Recapture Canyon protest trial drawing to a close

by David Boyle
Day two of the trial of U.S. v. Phil Lyman, Monte Wells, Shane Marian, and Franklin “Trent” Holliday continued today at the federal courthouse in Salt Lake City. The San Juan County men are charged for the May 10, 2014 protest ride in Recapture Canyon. Today, the prosecution presented further evidence of the men’s involvement in planning and carrying out the protest.
Jury selection began Tuesday, with opening arguments yesterday before Federal Judge Robert Shelby. The prosecution closed the case at noon today. The defense called a single witness.
It is expected that the arguments will close tomorrow and the case sent to the jury.
Today, the prosecution brought Bureau of Land Management (BLM) agent Brian Loftin to the stand. Loftin gathered information for the case via open source internet research.
The prosecution brought forth dozens of photographs, news publications, social media posts and recordings as evidence of the plans to organize the May 10 protest ride.
The primary focus of the prosecution appears to be pointed toward Phil Lyman and Monte Wells. Photos were presented which appear to place all four defendants as participants at the protest.
However, the evidence presented regarding a conspiracy by Trent Holliday or Shane Marian seems to be a few Facebook "likes".
Holliday’s attorney asked Loftin, “Isn’t it possible that Mr. Holliday, in addition to liking the three mentioned posts on Phil Lyman’s page, could have liked environmental group Facebook pages, cat videos and other number of posts?”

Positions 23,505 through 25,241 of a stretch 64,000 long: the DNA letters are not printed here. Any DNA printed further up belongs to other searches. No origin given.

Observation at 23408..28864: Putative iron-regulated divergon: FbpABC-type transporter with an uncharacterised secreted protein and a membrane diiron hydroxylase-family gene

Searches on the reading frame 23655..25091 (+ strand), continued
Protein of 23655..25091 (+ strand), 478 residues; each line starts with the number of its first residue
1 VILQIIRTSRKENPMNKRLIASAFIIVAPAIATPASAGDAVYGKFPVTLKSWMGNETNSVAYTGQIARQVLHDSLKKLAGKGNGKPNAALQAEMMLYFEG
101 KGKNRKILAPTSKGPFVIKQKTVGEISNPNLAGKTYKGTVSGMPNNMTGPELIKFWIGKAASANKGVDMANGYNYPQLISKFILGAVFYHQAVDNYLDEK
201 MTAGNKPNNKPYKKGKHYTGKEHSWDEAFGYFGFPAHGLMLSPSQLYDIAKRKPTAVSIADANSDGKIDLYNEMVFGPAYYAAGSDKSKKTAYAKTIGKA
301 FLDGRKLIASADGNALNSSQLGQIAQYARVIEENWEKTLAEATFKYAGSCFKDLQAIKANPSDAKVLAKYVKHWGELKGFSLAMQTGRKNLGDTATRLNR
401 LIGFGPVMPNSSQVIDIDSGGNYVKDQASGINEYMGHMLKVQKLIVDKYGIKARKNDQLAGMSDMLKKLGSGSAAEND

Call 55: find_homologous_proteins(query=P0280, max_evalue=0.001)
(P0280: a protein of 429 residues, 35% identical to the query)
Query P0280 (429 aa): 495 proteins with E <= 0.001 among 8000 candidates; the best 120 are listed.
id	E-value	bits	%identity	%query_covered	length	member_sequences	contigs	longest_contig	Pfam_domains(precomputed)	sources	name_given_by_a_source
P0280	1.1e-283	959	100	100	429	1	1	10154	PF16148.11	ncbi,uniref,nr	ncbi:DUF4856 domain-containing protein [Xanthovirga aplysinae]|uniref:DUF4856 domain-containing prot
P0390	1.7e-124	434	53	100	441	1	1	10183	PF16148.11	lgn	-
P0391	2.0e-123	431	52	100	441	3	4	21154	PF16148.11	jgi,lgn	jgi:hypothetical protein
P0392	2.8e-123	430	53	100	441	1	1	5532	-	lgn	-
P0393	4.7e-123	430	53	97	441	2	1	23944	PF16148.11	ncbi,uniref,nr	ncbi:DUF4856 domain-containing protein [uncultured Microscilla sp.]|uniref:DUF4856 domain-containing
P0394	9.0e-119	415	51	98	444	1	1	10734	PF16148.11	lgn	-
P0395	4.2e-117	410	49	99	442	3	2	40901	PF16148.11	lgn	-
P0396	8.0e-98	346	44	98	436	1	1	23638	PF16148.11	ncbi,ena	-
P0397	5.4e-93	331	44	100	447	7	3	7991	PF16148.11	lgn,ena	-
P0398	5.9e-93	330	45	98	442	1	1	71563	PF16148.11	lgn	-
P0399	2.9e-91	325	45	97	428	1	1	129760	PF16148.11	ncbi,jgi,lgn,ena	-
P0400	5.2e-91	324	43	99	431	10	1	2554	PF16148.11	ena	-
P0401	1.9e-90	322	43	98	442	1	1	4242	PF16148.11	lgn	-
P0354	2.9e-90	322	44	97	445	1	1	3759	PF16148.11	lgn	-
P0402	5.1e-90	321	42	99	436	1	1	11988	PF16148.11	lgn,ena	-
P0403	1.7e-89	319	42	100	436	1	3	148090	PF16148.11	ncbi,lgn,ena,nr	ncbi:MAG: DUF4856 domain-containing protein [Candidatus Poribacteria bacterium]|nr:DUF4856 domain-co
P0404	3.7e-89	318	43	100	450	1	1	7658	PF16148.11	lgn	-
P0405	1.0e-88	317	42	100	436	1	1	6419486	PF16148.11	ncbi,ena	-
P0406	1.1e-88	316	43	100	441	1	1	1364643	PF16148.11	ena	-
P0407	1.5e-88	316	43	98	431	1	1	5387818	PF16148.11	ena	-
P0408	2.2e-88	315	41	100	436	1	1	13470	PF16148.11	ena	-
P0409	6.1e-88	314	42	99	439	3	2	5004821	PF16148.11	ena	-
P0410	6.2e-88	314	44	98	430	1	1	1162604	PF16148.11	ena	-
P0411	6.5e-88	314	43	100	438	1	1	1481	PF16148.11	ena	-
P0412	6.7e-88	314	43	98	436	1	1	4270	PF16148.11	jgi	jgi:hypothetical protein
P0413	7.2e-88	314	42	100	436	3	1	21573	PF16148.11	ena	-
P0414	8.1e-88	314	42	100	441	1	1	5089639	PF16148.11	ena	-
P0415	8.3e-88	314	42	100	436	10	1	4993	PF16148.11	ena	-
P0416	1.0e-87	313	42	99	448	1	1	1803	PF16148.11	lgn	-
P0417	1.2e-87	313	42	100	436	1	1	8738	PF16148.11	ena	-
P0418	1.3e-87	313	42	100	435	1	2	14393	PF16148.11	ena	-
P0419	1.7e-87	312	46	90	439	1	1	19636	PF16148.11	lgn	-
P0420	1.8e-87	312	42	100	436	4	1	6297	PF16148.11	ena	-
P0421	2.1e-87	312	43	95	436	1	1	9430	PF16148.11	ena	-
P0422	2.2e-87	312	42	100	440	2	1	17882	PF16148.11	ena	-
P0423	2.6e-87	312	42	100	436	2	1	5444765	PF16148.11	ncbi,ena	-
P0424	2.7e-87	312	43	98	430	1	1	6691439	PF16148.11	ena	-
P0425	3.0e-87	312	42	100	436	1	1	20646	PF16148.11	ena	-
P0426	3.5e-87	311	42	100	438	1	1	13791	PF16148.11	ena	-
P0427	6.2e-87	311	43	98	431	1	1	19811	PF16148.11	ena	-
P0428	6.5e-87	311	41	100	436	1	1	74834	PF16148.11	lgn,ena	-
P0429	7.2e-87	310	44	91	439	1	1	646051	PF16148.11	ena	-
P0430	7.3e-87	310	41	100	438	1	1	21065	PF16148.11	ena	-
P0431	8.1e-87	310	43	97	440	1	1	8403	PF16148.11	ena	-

Later, Loftin was asked, “In any of your research did the name Shane Marian come up?” Loftin, who said that he researched online for a month gathering evidence about the ATV ride, said no.
The defense opening statements were that the four defendants had good faith reason to believe that they had legal right to ride along the pipeline trail.
The defense called a single witness, Ferd Johnson, the Water Master for the San Juan Water Conservancy District.
The claim is that the defendants used the Water Conservancy District right-of-way, granted by the BLM in 1986, to access the trail in the closed area of the canyon.
Johnson said that the BLM granted the legal right to use the trail to build and maintain the pipeline along Recapture Canyon.
Protesters on approximately 100 all terrain vehicles (ATVs) rode on the pipeline trail about one mile beyond the BLM closure sign. At that point, many turned around, while approximately 50 more vehicles continued on a more primitive portion of the trail.
Johnson is the Water Conservancy employee that is charged to maintain the pipeline. He said he gave Lyman and fellow protestors permission to access the established pipeline trail for the purpose of a protest on May 10, 2014.
With Johnson under cross-examination, the prosecution argued that the protestors did not use the right-of-way within the stipulations granted by the BLM. The stipulation is that access is granted for maintenance of the pipeline.
The defense maintained its case that the defendants had reason to believe that they had legal access to the pipeline maintenance trail that day for the purpose of the protest.
In final arguments for the day, attorneys for the defense moved to dismiss the conspiracy charges against the four defendants. The motion was denied. Federal Judge Robert Shelby noted that he believes the evidence for conspiracy is stronger for some defendants than for others.
The jury will receive instructions tomorrow morning and are expected to reach a verdict Friday afternoon.

San Juan Record

49 South Main St
PO Box 879
Monticello, UT 84535

Phone: 435.587.2277
Fax: 435.587.3377
Open 8 a.m. to 5 p.m. Monday through Friday